Mayo v Dublin: ‘It’s bringing two cultures into one place on my head’

Kany Kazadi’s red and green hair has jumped off her Twitter page and rustled up a storm

Kany Kazadi’s screaming red and green hair braids have jumped off her Twitter page and rustled up a stor. Photograph: Kany Kazadi/Twitter

Kany Kazadi’s screaming red and green hair braids have jumped off her Twitter page and rustled up a stor. Photograph: Kany Kazadi/Twitter

 

Kany Kazadi’s screaming red and green hair braids have jumped off her Twitter page and rustled up a storm. Mayo can only hope they have the same capacity to steal the limelight on Sunday.

Kany is determined to be there to see them. Her social media appeals to secure a golden ticket have been helped no end by her county-coloured hair.

“I have paid for all my tickets no matter what the price,” she says proudly. This is not a fair weather fan whose interest begins at the end, or as Kany puts it: “I just didn’t come out of the blue with my hair hoping to be there. I have been on this journey since 2015; I have proof!”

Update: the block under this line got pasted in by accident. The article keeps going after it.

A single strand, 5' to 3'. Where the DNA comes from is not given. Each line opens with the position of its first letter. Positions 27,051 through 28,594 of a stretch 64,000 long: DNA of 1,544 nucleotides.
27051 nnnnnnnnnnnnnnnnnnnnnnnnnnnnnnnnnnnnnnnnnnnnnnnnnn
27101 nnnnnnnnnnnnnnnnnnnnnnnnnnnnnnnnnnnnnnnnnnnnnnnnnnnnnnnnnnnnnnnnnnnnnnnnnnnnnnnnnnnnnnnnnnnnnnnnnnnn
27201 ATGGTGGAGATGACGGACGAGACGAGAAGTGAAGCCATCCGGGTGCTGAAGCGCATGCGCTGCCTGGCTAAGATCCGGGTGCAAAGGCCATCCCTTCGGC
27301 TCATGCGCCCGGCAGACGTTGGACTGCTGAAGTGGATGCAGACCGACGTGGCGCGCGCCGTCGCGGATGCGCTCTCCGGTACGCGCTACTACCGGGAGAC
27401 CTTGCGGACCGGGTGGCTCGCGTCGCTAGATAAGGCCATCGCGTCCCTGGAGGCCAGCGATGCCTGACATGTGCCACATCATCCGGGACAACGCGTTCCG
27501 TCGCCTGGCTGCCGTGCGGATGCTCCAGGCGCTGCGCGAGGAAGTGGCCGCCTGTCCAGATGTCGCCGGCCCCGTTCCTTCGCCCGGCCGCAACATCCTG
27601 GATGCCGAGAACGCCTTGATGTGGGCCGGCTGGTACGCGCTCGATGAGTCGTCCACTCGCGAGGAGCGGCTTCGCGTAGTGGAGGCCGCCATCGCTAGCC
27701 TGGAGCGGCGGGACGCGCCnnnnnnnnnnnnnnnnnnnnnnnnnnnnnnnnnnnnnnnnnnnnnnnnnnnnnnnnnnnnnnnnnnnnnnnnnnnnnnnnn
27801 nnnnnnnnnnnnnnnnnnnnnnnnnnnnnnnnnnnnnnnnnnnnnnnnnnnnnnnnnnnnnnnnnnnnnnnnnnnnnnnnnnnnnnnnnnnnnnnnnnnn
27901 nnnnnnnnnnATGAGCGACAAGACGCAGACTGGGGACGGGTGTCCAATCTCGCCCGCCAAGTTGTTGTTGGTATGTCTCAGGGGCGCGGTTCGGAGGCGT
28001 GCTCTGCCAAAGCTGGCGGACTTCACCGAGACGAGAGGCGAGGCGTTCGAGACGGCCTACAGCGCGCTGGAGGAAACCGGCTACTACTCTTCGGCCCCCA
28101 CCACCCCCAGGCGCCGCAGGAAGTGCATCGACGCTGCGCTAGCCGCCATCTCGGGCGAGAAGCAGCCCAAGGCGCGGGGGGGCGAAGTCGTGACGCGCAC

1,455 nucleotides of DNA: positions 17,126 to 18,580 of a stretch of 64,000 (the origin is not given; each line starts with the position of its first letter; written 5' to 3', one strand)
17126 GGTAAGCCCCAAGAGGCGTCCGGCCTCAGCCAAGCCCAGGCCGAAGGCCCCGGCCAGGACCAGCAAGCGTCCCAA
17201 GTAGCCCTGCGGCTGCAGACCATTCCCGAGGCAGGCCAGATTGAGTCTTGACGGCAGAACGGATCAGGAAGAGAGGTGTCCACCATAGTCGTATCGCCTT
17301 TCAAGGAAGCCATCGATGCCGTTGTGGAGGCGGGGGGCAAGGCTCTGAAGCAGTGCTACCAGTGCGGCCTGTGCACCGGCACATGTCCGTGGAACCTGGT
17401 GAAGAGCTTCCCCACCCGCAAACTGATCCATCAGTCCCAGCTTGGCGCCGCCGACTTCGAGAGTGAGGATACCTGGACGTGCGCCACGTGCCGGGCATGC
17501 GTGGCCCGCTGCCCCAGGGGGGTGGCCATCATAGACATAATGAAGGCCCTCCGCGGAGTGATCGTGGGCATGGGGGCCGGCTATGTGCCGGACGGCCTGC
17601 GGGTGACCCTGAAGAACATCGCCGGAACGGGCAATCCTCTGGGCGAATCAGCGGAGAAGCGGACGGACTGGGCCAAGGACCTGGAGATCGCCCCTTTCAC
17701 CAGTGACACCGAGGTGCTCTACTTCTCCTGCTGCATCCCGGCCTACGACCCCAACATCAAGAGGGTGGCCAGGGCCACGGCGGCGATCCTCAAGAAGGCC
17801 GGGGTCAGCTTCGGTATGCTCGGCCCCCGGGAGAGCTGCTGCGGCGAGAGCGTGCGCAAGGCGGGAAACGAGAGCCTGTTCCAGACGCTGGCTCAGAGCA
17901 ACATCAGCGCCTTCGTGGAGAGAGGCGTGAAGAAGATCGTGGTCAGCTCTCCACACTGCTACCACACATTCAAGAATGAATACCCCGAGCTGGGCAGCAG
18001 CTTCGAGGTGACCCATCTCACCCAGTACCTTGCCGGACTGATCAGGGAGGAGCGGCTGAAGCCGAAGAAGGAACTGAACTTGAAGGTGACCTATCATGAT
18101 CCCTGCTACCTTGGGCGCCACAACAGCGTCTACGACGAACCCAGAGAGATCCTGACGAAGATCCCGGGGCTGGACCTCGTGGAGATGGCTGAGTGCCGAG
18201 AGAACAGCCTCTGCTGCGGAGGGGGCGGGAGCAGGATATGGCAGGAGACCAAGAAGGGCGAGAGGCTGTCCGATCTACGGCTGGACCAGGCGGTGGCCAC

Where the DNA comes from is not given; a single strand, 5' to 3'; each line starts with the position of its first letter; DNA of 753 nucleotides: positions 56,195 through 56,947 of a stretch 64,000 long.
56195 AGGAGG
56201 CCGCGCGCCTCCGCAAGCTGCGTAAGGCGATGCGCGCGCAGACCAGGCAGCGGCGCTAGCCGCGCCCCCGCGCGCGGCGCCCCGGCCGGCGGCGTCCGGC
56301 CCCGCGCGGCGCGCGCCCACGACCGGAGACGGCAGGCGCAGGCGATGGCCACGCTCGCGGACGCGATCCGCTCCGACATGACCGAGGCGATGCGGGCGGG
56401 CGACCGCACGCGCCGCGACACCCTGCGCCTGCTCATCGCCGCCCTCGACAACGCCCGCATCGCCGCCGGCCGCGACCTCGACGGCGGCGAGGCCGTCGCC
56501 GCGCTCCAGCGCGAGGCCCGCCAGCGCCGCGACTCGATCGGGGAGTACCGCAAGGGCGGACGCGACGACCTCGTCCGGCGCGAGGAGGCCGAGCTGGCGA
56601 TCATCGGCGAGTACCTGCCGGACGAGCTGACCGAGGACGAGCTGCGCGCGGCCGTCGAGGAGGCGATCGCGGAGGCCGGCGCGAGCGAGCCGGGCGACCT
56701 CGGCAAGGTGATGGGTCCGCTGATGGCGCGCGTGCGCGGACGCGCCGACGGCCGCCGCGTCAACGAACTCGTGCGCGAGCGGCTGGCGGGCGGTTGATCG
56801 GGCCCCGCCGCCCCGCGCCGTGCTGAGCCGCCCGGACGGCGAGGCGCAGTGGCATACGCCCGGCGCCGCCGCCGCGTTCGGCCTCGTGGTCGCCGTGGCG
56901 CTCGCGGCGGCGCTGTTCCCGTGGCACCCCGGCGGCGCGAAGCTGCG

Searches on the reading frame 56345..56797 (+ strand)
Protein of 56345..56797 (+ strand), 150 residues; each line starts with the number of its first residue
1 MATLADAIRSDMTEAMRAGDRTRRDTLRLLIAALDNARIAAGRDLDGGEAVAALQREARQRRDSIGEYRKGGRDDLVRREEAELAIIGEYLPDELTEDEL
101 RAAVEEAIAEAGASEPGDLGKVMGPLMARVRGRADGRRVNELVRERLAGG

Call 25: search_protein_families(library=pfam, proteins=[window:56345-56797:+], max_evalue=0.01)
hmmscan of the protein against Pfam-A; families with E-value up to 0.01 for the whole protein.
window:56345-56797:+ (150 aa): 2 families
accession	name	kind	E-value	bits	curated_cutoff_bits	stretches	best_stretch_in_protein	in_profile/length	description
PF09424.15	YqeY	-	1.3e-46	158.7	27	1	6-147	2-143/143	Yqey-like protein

Kany’s story is much more than just another fan looking for a ticket. In fact, it is the story of the GAA itself; the search for community and a common purpose that briefly rises above all other things.

As a young asylum seeker, she arrived in Ireland and spent four years in a Ballyhaunis direct provision centre, having left the Democratic Republic of Congo (DRC) in 2005.

“They should be abolished,” she says of the centres, and of the system against which she has campaigned. Later she settled in Castlebar and sought to embrace life there, she says. She found the GAA.

Recalling the first game she watched, on TV in a hotel with another former asylum seeker friend, she was captivated by the passion in the room. Mayo lost but she discovered something.

“I was like ‘wow!’ this is sensational. Then I did my research and I found out that the players didn’t even get paid,” she says looking back. “To have that commitment to train year after year and not get paid.

“It’s just about the game. Not about where you come from or how you speak. It’s about passion and the love of the game. And of course the Mayo colours.”

Following her 12 hour ordeal to have these very colours carefully woven through her hair, Kany’s braids are attracting attention. Cars are beeping, people are having pictures taken and pedestrians are double-taking.

“If I knew that hair could create a frenzy like that,” she muses. It is a traditional African style, if not colour choice. “It’s bringing two cultures into one place on my head,” she laughs.

Kany’s devotion to the Mayo team caught the eye of telecommunications company eir, sponsors of the All Ireland Senior Football Championship, who have offered her and a friend tickets to the match in Croke Park this Sunday.